WASHINGTON (AP) — The 10-day search to rescue two Navy SEALs lost in the Arabian Sea during a mission to board a ship and confiscate Iranian-made weapons has been ended and the sailors are now considered deceased, the U.S. military said Sunday.
In a statement, U.S. Central Command said the search has now been changed to a recovery effort. The names of the SEALs have not been released as family notifications continue.
Ships and aircraft from the U.S., Japan and Spain continuously searched more than 21,000 square miles, the military said, with assistance from the Fleet Numerical Meteorology and Oceanography Center, the U.S. Coast Guard Atlantic Area Command, and the University of California, San Diego’s Scripps Institution of Oceanography
“We mourn the loss of our two Naval Special Warfare warriors, and we will forever honor their sacrifice and example," said Gen. Erik Kurilla, head of U.S. Central Command. “Our prayers are with the SEALs’ families, friends, the U.S. Navy and the entire Special Operations community during this time.”
According to officials, the Jan. 11 raid targeted an unflagged ship carrying illicit Iranian-made weapons to the Houthi rebels in Yemen. Officials have said that as the team was boarding the ship, one of the SEALs went under in the heavy seas, and a teammate went in to try and save him.
The commandos had launched from the USS Lewis B. Puller, a mobile sea base, and they were backed by drones and helicopters. They loaded onto small special operations combat craft driven by naval special warfare crew to get to the boat.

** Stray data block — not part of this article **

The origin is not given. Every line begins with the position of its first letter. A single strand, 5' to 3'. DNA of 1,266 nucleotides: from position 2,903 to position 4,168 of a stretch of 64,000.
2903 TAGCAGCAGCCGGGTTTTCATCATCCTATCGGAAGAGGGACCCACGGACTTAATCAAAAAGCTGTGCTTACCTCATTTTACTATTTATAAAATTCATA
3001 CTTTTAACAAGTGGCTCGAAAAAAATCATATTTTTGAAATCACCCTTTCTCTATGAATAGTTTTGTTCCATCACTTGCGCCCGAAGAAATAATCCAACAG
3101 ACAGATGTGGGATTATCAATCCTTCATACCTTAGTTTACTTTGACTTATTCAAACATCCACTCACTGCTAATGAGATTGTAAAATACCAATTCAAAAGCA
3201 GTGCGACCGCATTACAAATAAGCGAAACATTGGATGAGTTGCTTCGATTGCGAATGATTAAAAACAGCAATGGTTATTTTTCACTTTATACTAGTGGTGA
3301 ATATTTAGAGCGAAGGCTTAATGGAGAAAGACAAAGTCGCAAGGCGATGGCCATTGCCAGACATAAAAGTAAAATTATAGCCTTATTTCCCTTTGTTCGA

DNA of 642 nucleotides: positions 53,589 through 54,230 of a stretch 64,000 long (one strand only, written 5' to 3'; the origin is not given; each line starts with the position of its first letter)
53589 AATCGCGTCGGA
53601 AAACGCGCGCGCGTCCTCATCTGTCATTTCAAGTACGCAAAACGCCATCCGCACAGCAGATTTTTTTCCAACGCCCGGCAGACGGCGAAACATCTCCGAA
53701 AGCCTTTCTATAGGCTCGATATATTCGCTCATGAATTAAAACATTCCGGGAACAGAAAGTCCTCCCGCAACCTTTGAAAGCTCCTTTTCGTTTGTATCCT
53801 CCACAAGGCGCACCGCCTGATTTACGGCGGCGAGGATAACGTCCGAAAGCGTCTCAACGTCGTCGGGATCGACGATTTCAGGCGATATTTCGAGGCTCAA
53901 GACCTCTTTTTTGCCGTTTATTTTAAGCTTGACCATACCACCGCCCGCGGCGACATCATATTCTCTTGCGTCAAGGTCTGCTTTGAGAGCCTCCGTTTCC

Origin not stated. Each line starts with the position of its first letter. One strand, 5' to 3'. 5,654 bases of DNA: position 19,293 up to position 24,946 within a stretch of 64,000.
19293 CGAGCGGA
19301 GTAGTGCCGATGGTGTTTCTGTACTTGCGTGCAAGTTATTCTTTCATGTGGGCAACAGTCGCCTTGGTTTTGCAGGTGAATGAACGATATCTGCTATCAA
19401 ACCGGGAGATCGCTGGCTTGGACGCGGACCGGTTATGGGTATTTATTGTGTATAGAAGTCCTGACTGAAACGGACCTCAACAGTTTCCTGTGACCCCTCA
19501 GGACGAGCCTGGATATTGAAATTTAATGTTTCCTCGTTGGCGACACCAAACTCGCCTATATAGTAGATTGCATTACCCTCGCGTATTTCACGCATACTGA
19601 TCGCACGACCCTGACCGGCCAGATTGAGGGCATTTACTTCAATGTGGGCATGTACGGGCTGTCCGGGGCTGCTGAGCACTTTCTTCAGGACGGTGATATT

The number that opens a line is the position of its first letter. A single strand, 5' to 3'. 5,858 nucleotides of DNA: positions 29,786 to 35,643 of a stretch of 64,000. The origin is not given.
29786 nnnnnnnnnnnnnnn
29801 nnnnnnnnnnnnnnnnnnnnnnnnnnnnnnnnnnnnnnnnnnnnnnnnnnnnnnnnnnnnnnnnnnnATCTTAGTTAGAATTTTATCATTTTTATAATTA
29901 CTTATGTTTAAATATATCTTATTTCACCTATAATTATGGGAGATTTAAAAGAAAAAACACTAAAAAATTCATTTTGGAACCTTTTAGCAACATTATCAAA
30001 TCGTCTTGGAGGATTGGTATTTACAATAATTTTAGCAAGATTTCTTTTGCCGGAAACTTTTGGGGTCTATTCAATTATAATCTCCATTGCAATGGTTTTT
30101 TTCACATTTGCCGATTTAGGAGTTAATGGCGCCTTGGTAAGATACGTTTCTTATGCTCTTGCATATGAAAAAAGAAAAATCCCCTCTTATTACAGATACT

In the raid, they seized an array of Iranian-made weaponry, including cruise and ballistic missile components such as propulsion and guidance devices and warheads, as well as air defense parts, Central Command said. It marked the latest seizure by the U.S. Navy and its allies of weapon shipments bound for the rebels, who have launched a series of attacks now threatening global trade in the Red Sea and Gulf of Aden over Israel’s war on Hamas in the Gaza Strip. The seized missile components included types likely used in those attacks.
The U.S. Navy ultimately sunk the ship carrying the weapons after deeming it unsafe, Central Command said. The ship’s 14 crew were detained.
This story was first published on January 21, 2024. It was updated on January 22, 2024, to correct the name of the University of California, San Diego’s Scripps Institution of Oceanography.